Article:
Proactive network provider participation for P2P

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P4P, or proactive network provider participation for P2P, is a method for internet service providers (ISPs) and peer-to-peer (P2P) software to optimize peer-to-peer connections. P4P proponents say that it can save an ISP significant costs, and that using local connections also speeds up download times for P2P downloaders by 45%,[1] critics say that this will favor downloaders on some ISPs but come at the expense of others.

The P4P working group has participants from the ISP, movie/content, &\and P2P industries.[1] It is focused on helping ISPs handle the demands of large media files and enabling legal distribution – they are building what they believe will be a more effective model of transmitting movies and other large files to customers. The current P2P model shares data equally with all peers, regardless of whether they are nearby, and this results in several nearby peers sending and receiving data across the world but not to each other when this is possible – working group members say that currently "the pattern of traffic poses a problem".[2]

P4P works by having an ISP use a new "iTracker" which provides information on how the ISP's network is configured. P2P client software (and P2P torrent servers, called trackers) can query the iTracker to identify the data routes the ISP prefers and connections to avoid, changing depending on the time of day. The P2P software can then co-operatively connect to peers which are closer (or cheaper for the ISP), selectively favoring peers instead of choosing peers randomly.

This provides three methods of finding local peers:

  1. the P2P client receives network information from the ISP's iTracker without revealing what file is being downloaded. It separately receives a list of peers from the torrent's tracker as usual. Note that for torrents with thousands of peers, when queried only a short list of potential peers is sent and it can take many queries to find all local peers
  2. the torrent's tracker can receive network information from the ISP's P4P iTracker, and use this to provide a customized list of local peers to the P2P client
  3. the P2P client can query the P4P iTracker, providing it with details of the file being downloaded. The ISP's iTracker (instead of the torrent tracker) can then provide the client with a list of local peers

Note that P4P does not replace or control P2P networks. P4P allows ISPs to provides additional information regarding network topology that P2P networks may choose to utilize to optimize network data delivery. This information should be used in combination with the other information that P2P networks collect, such as observed peer data transfer rates. If, for example, a P2P network is selecting between a "nearby" peer that is slow, and a "far" peer that is fast, that decision is entirely under the control of the P2P network. Because implementation of P4P is entirely voluntary on the part of both the ISPs and the P2P networks, it will only be adopted if it is mutually beneficial.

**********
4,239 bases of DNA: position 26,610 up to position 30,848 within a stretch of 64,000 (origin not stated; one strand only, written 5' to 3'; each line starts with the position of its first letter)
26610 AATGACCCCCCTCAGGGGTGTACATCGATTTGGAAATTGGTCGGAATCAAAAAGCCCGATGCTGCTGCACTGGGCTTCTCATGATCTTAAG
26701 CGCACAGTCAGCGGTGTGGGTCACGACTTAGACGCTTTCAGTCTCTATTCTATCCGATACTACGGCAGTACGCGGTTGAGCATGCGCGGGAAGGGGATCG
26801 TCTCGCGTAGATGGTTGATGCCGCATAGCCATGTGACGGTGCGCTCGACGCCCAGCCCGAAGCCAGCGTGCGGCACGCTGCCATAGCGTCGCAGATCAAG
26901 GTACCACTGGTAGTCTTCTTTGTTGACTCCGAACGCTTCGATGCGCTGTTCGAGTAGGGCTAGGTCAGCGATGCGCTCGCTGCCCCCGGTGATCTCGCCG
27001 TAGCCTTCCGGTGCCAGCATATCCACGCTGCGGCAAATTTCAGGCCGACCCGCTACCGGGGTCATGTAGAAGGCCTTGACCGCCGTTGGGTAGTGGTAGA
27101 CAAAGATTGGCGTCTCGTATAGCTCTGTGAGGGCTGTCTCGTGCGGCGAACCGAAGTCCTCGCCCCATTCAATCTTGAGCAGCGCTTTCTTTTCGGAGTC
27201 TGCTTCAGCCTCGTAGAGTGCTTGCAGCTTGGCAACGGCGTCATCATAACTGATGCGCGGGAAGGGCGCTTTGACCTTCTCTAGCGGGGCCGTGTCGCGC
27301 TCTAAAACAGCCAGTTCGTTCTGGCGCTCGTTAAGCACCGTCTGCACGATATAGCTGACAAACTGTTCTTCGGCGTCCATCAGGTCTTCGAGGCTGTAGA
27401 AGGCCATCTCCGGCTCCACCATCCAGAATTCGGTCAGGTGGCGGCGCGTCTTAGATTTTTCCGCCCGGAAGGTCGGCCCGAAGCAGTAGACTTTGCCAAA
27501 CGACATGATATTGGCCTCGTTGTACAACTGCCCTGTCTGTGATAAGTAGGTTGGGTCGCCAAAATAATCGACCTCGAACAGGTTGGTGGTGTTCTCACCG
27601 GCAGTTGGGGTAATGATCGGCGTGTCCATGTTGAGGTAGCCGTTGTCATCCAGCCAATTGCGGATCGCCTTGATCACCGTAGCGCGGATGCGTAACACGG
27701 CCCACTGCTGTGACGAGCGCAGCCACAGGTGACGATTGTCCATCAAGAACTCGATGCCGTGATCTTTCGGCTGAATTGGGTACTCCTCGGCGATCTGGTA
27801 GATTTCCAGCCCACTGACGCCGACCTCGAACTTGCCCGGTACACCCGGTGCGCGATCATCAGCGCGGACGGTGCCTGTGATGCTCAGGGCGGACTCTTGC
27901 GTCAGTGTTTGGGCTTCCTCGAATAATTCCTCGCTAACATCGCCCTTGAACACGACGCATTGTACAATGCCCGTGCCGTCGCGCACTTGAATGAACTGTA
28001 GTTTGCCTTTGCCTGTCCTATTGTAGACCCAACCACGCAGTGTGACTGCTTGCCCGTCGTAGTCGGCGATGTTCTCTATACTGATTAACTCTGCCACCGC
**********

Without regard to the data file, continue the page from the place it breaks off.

Criticisms[edit]

There is concern by existing P2P trackers that P4P may be used to prevent piracy in the future. The P4P working group includes some prominent members of the entertainment industry and well known anti-piracy lobbyists, and anti-piracy measures could be added in the future.[3]

The P2P industry also says that P4P may slow down transfers for some users. BitTorrent, for example, is designed to favor the fastest peers available – if that is changed to favor the closest peers instead then it must affect the speed. The equality and balance of peers would be lost – clients on networks with a good "backbone" but slow upload speeds would download slower, and clients using ISPs who do not support P4P would not benefit from using local peers.[3]

P4P will only work on software that supports it, yet other protocols which currently dominate the network will keep being blind to locality. LiteLoad by Shay Horovitz and Danny Dolev [Hebrew University] presents a solution that leads to P2P locality in ISPs on both existing protocols and future ones.[4]

See also[edit]

  • The Ono Project – an open source program to identify local peers for P2P file transfer
  • ALTO Protocol – Application-Layer Traffic Optimization (IETF)

References[edit]

External links[edit]